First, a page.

You can brag to your friends that your dog can perform a lot of tricks. However, will your dog do the correct thing if your friend gives the command (testing data)? If your dog rolls over when your friend tells him to sit, it might mean that your dog is only good at performing a trick when you (training data) give the command (low testing accuracy). This is an example of overfitting.

The reasons for why your dog only responds in the correct manner when you give the command can vary, but it comes down to your training data. Your friend might not showing the same body language as when you give the command. If your friend isn’t giving the exact same input data (tone of voice, pronunciation of the command, hand gesture, body language, etc.) as what he is trained on for a specific command, you might get a different outcome as what you would expect.

So.. i hope you liked this story and got the basic uniderstanding of the concept of splitting data.. BUT there..lets see some of the important things:

Important things to keep in mind:

Never EVER train on test data. If you are seeing surprisingly good results on your evaluation metrics, it might be a sign that you are accidentally training on the test set. For example, high accuracy might indicate that test data has leaked into the training set.

For example, consider a model that predicts whether an email is spam, using the subject line, email body, and sender’s email address as features. We apportion the data into training and test sets, with an 80–20 split. After training, the model achieves 99% precision on both the training set and the test set. We’d expect a lower precision on the test set, so we take another look at the data and discover that many of the examples in the test set are duplicates of examples in the training set (we neglected to scrub duplicate entries for the same spam email from our input database before splitting the data).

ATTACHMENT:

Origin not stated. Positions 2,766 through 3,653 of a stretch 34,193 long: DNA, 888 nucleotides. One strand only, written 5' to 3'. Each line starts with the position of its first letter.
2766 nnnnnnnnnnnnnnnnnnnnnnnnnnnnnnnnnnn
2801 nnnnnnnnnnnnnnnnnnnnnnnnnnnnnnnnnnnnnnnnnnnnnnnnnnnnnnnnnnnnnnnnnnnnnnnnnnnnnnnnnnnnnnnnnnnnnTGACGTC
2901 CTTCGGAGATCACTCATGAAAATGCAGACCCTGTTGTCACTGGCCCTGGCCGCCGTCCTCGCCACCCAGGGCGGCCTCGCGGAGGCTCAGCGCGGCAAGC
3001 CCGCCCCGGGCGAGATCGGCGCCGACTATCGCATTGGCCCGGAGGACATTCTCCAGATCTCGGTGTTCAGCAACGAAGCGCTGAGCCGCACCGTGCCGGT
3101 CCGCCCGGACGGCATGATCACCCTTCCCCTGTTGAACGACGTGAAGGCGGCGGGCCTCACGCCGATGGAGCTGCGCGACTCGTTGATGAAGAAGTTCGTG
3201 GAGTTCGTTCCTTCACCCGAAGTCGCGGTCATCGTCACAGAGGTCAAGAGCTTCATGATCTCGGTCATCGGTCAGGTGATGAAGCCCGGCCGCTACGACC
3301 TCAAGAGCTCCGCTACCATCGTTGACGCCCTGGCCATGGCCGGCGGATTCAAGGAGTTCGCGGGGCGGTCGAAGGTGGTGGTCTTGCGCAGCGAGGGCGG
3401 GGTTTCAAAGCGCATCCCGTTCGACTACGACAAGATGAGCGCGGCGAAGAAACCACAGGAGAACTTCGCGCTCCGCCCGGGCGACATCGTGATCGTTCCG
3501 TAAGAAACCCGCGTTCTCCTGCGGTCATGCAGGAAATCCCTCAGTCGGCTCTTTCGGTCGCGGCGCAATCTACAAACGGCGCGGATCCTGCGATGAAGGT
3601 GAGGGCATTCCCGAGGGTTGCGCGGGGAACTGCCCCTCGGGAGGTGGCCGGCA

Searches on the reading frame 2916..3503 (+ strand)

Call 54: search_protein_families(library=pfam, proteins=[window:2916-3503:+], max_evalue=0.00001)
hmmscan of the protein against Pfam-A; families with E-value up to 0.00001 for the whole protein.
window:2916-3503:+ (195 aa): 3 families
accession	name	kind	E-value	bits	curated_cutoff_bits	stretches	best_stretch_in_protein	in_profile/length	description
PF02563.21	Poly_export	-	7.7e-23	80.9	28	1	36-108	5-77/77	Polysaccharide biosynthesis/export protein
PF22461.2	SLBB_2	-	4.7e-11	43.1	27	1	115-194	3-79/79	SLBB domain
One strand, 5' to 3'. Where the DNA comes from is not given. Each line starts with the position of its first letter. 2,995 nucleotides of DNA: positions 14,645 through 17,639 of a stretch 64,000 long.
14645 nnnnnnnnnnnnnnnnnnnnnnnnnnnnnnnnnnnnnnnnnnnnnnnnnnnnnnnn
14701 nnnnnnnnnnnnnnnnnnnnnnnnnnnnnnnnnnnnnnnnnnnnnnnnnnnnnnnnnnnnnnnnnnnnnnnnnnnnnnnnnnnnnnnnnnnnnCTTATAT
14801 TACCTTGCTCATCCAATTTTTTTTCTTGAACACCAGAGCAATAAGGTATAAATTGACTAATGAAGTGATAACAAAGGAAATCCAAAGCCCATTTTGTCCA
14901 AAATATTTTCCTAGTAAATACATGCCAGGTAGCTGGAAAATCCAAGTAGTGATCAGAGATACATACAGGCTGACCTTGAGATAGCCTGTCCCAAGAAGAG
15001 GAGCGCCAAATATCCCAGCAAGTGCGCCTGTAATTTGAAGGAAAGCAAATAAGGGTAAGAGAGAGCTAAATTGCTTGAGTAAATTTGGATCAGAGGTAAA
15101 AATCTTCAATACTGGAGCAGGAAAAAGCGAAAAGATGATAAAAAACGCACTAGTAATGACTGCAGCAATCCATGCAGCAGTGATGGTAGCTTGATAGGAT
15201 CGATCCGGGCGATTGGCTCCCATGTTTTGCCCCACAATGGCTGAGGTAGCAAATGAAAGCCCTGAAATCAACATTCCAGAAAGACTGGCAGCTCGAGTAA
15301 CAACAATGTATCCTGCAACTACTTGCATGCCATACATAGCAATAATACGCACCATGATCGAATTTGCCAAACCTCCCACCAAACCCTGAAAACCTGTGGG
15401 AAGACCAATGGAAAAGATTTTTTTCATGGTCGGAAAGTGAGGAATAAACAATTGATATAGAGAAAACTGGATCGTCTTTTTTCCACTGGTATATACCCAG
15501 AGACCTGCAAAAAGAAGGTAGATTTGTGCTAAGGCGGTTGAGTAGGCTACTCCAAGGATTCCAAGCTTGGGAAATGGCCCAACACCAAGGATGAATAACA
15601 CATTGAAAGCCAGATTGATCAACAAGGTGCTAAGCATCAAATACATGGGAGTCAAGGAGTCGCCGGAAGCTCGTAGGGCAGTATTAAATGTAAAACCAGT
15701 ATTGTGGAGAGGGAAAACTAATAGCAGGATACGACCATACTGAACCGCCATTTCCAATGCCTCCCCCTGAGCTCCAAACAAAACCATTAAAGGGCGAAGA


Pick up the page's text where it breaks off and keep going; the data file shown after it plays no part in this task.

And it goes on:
Large datasets vs Small data sets? which is good?

Large data tends to be preferable to small data, since the larger samples you have, the more precise your estimates will be. There are a few benefits of small data. For instance, visualization, inspection and understanding what’s going on in the data is much easier with small data than with large data. If you have 20 000 observations and 50 variables, it’s not easy to look at the data manually, so to speak, whereas 10 observations on 2 variables is much easier.

On the flip-side, small datasets will lead to lower precision in your estimates, lower power and have a much larger risk that comparison groups by chance differ on some important background characteristics, that make comparisons between the groups unfair, even if the data is from a randomized trial. To me, these drawbacks outweigh the benefits of having a small dataset.

Furthermore, if you have a large dataset, evaluation of your models is easier, as you can split your data into training and evaluation sets. This means that you can test your model on data that was not used to estimate its parameters. If your dataset is small, this might not be possible since every observation is important then for estimation of the parameters. Leave-one-out cross validation is an option, but there will be high dependency between the tests.

I hope that you liked this article, in the next article I would be posting the coding part on how you can easily split your datasets into these in Python.

Written by

Data Enthusiast, Geek, part — time blogger.